deconstructing a pepper mobile: Indian style chili pickle and sundried hot peppers with a warning for good health

by Heguiberto on July 23, 2010

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chili pepper mobile

Steven’s parents have just returned from an Alaskan cruise. They didn’t see Sarah Palin or the Cullen vampire clan, but loved it nonetheless. Their pictures made it look really exciting though quite cold, even in summer.

I want to visit Alaska sometime in the future, but I don’t think I can do it by sea. I just get terribly sick on boats. Last year we went with them on a Caribbean cruise. I can tell you that despite great company and the beauty of the Caribbean, I suffered the entire time on that eight day trip. Everything seemed in motion constantly. I couldn’t take it.

The Alaskan-bound cruise ship left from Seattle. They spent a day or so there on the way back. They always bring us back cute souvenirs from their trips. This time, they got us matching Alaska hats and T-shirts as well as some smoked salmon and this lovely chile pepper mobile.

That was really thoughtful: thank you, Lynda and Stan!

On the way back home, they detoured to San Francisco so we got to spend the afternoon with them. We took them sightseeing to the new Cartoon Museum and to Sausalito where we had a delightful lunch at Scoma’s.

But back to the chile pepper souvenir… the whole thing was made with several types of peppers in different ripening stages with a head of garlic at the base to hold it down. There were Thai bird’s eye, chili de arbol, jalapeño and Serrano chiles, all beautifully arranged and suspend by a fishing line. It was very creative. The mobile toy lasted for a few days in the kitchen but then it started to wilt. Since I don’t like waste, I disassembled the mobile and I’m using all the ingredients in my cooking.

sundried chili peppers

I simply rinsed then cut the stems off the small peppers and left them in the California sun for about a week to dry. They’re excellent in recipes that called for dried hot chiles like Roman style pasta or in Asian style dipping sauces.

I made the large peppers into this Indian inspired pickle:

Indian style chili pickle with mustard oil

Indian style chili pickle

1lb mixed chili peppers (different stages of ripeness is fine)
½ inch fresh ginger, peeled and grated
1 tsp whole black mustard seeds, roughly ground in a mortar
Juice of 4 limes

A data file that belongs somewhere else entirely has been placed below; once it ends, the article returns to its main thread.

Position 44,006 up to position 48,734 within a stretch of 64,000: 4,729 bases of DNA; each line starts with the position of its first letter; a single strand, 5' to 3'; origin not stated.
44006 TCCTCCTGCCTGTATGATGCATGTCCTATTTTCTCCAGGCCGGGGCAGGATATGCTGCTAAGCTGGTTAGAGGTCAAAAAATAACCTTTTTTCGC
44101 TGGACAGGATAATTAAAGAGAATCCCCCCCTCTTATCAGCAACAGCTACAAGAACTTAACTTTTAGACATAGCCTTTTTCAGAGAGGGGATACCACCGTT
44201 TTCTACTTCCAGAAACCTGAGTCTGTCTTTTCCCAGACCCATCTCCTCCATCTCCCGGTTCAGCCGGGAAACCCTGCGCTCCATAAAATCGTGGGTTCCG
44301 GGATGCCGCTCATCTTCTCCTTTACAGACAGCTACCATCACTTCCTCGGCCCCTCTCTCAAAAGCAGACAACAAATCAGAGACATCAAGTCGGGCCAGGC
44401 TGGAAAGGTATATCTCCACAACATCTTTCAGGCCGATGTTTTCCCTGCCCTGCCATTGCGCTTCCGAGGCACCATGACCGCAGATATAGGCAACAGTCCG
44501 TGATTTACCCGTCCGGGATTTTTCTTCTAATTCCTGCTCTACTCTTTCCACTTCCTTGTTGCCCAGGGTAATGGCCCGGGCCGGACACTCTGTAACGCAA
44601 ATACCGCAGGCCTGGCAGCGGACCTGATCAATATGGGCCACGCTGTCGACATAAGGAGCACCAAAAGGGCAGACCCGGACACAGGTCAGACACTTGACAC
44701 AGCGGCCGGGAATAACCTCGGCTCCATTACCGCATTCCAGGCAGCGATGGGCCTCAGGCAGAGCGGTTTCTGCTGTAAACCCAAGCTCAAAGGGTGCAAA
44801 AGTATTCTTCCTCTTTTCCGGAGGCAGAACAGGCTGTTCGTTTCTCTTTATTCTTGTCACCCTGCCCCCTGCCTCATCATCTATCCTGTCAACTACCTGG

1 tbsp wine vinegar
1 tsp sugar
¼ tsp cumin seeds partially ground
¼ tsp coriander seeds partially ground
½ tsp freshly ground black pepper
½ tsp turmeric powder
2 tbsp kosher salt (or other non-iodized salt. Sea salt works, but use less because it’s saltier)
~2 tbsp mustard oil
1 clove of garlic minced

Wash peppers. Slice in halves then discard seeds and ribs and stems. Lay them on a paper towel and let dry in the sun for a couple of hours.

Mix ginger, turmeric, mustard seeds, lime juice, vinegar, cumin and coriander seeds, sugar, and garlic. Add chili peppers and toss to coat. Pack chilies tightly in glass jar. Top with mustard oil. Leave it at room temperature for four days. Taste it. It should have a mellow flavor with a bit of a kick but none of the rawness of garlic, ginger or pepper. If the flavor is harsh, leave it out for another day or so. Transfer to the fridge and serve as a side for rice and beans or for any other Indian, Middle Eastern, or Morrocan dishes.

It’s the mustard oil that really makes this preserved pepper dish taste “Indian.” You can find mustard oil in Indian grocery stores. It is labeled for external use only as it is not approved by the USDA for consumption because a compound present in the oil, erucid acid, which supposedly may cause cardiac lesions based on tests made with animals. But Indian people eat it all the time and seem very healthy as a people, so I don’t know. But you are warned.

moody Alsakan landscape

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Alaskan mountain range

another Alaskan glacier

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